April 19th in history:
The American Revolution began on April 19th, 1775, with fighting between the American colonists and the British at Lexington and Concord, Massachusetts.
April 19th is the birthday of British actor and comedian Dudley Moore (1935), and American actress Kate Hudson (1979). Hudson was born the year after her mother, Goldie Hawn, co-starred with Moore in “Foul Play,” a comedy thriller about an assassination attempt on the pope.
A new pope was elected on this date in 2005. Cardinal Joseph Ratzinger took the name Pope Benedict XVI.
October 16 in history:
“Antoinette, dainty queen, with her quaint guillotine…” That line from the musical “Damn Yankees” refers to France’s Marie Antoinette meeting her fate on this date in 1793. The queen was beheaded nine months after her husband, King Louis XVI.
The American colonies effectively cut themselves off from the King of England by winning the Revolutionary War. On October 16th, 1783, Army commander George Washington captured Yorktown, Virginia, in the final battle of the war.
The English once beheaded their own king, Charles I, in the 1600s and tried life without royalty for a few years. It didn’t stick, and the royal family returned during the Restoration. A popular novel about the Restoration, “Forever Amber,” was a best seller in the 1940s. “Amber” author Kathleen Winsor, born in 1919, shared an October 16th birthday with the actress who played the lead in the movie version of the novel, Linda Darnell (1923).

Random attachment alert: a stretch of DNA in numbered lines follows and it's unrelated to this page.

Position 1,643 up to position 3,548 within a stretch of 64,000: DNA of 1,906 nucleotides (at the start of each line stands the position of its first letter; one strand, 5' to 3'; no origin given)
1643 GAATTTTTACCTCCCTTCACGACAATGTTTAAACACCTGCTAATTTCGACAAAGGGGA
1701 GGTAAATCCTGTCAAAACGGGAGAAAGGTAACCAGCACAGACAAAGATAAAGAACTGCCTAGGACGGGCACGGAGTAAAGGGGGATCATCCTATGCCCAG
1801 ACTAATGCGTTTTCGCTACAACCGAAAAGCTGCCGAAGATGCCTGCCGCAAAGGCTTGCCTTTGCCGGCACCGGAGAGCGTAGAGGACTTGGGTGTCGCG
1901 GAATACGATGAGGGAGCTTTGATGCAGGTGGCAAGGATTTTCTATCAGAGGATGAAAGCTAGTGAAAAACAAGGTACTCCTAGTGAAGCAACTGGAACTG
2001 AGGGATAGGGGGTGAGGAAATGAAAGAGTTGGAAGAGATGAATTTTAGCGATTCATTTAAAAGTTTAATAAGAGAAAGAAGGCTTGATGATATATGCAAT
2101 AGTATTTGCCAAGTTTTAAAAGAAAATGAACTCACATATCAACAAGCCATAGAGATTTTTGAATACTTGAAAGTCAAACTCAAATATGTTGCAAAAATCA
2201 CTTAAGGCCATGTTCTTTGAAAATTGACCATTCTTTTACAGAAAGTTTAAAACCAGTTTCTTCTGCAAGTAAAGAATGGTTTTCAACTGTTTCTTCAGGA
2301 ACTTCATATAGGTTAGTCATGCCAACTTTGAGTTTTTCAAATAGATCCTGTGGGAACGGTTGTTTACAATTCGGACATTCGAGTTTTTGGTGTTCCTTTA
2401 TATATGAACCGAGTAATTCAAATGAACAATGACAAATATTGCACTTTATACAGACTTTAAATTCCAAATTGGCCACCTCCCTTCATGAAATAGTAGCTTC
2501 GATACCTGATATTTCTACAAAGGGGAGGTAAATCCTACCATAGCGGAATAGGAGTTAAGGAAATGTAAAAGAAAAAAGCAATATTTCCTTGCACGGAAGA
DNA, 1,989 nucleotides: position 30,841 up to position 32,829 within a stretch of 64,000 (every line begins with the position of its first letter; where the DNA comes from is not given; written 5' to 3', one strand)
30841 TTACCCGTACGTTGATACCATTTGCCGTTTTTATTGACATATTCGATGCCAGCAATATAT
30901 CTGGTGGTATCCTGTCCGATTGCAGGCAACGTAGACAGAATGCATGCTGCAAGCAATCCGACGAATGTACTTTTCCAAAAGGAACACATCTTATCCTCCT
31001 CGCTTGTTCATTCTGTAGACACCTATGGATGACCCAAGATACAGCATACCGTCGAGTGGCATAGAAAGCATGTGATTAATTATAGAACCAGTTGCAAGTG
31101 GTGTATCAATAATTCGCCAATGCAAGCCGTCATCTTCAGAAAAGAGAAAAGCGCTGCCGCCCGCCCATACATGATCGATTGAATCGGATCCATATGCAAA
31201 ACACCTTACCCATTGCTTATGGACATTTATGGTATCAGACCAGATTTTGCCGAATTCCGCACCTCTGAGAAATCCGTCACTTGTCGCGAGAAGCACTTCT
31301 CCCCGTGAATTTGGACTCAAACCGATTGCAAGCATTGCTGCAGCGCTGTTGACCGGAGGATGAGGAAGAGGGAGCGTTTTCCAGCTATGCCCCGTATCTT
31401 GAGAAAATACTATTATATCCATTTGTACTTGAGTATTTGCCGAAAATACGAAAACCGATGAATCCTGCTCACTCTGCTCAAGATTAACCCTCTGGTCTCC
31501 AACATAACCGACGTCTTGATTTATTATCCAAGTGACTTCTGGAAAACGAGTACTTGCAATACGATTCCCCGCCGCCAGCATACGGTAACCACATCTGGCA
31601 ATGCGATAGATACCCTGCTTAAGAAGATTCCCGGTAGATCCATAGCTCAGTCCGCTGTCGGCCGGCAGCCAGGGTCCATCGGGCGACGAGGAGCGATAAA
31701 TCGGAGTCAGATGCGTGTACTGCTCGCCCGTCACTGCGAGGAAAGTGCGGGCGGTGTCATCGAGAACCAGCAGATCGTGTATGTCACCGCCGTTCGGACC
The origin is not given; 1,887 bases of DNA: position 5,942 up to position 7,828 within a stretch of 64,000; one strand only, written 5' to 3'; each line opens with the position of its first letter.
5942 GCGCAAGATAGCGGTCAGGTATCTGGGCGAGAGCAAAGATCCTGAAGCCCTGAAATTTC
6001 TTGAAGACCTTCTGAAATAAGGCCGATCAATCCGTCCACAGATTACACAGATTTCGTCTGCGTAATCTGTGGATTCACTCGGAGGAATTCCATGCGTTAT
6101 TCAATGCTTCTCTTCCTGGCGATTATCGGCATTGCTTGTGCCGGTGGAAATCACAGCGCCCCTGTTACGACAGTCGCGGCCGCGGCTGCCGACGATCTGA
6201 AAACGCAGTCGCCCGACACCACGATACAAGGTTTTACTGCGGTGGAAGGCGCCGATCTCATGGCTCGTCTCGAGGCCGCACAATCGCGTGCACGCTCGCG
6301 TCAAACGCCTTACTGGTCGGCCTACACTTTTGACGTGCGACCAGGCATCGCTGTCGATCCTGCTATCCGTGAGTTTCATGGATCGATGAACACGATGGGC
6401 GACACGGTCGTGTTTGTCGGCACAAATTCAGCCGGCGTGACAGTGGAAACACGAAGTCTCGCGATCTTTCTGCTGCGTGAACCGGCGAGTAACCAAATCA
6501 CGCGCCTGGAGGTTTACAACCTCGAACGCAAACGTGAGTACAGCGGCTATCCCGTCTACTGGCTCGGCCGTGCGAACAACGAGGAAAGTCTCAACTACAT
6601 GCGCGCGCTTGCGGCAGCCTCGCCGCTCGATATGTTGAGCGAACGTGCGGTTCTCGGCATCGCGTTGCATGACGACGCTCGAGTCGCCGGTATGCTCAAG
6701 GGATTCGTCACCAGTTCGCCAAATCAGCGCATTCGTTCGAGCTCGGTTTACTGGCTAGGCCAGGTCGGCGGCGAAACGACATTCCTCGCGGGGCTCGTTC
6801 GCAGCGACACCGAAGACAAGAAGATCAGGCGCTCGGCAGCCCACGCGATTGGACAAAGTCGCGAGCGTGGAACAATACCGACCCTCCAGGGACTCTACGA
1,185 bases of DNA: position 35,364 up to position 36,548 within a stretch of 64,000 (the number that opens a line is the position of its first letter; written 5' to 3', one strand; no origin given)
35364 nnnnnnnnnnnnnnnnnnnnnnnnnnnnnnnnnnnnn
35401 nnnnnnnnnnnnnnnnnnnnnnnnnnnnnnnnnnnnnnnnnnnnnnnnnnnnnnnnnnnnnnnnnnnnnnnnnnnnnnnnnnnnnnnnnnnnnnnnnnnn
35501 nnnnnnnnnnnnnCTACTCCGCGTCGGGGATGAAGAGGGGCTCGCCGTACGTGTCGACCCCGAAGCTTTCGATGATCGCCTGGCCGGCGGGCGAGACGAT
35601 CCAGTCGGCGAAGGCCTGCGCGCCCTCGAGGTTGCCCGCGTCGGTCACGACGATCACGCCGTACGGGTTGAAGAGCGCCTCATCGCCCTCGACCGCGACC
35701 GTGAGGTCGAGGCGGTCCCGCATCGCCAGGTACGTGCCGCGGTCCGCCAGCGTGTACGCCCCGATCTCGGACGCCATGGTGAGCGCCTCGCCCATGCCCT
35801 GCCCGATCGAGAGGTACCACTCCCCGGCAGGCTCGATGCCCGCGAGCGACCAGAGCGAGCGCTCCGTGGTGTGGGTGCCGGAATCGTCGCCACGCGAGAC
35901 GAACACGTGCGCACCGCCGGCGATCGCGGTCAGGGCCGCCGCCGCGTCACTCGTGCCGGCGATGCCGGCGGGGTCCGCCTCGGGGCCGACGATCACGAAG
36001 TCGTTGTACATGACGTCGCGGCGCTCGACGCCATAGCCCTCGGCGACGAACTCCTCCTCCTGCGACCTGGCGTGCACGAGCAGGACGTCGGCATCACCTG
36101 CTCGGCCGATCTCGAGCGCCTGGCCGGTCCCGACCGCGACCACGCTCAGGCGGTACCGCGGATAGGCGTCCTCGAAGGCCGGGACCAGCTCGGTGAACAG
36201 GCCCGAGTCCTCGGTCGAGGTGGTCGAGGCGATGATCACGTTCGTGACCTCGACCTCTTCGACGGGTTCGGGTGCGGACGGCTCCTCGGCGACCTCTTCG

August 30 in history:
Lincoln and Booth were together every week in the ’60s…the 1960s. On your TV screen. Raymond Massey…famous for playing Abraham Lincoln on stage and film…portrayed Dr. Gillespie on “Dr. Kildare.” NBC followed “Kildare” on Thursday nights with “Hazel,” starring Shirley Booth. The two shows debuted on the same night in 1961, and remained together on the NBC schedule until “Hazel” moved to CBS in 1965. Both stars were born on August 30th…Massey in 1896, and Booth in 1898.
For much of the run of “Dr. Kildare,” “Lincoln” (Massey) was competing with “Steven Douglas” for Thursday night viewers. Fred MacMurray, born Aug. 30th, 1908, starred as Steve Douglas on “My Three Sons,” which was often scheduled on ABC opposite NBC’s “Kildare.”
One hundred years after Lincoln was president, a famous telephone was installed at the White House on August 30th, 1963. It was the first hotline between Washington and the Kremlin, designed to help communications between East and West and avoid international incidents. It wasn’t a direct phone line between the U.S. president and the Soviet leader. The Pentagon acted as a go-between.
George Washington got a message, a peace offer, from a British general on this date in 1776. General William Howe offered to let Washington and his army escape from Brooklyn Heights before a possible British attack. Washington rejected the offer, and sent it to the Continental Congress.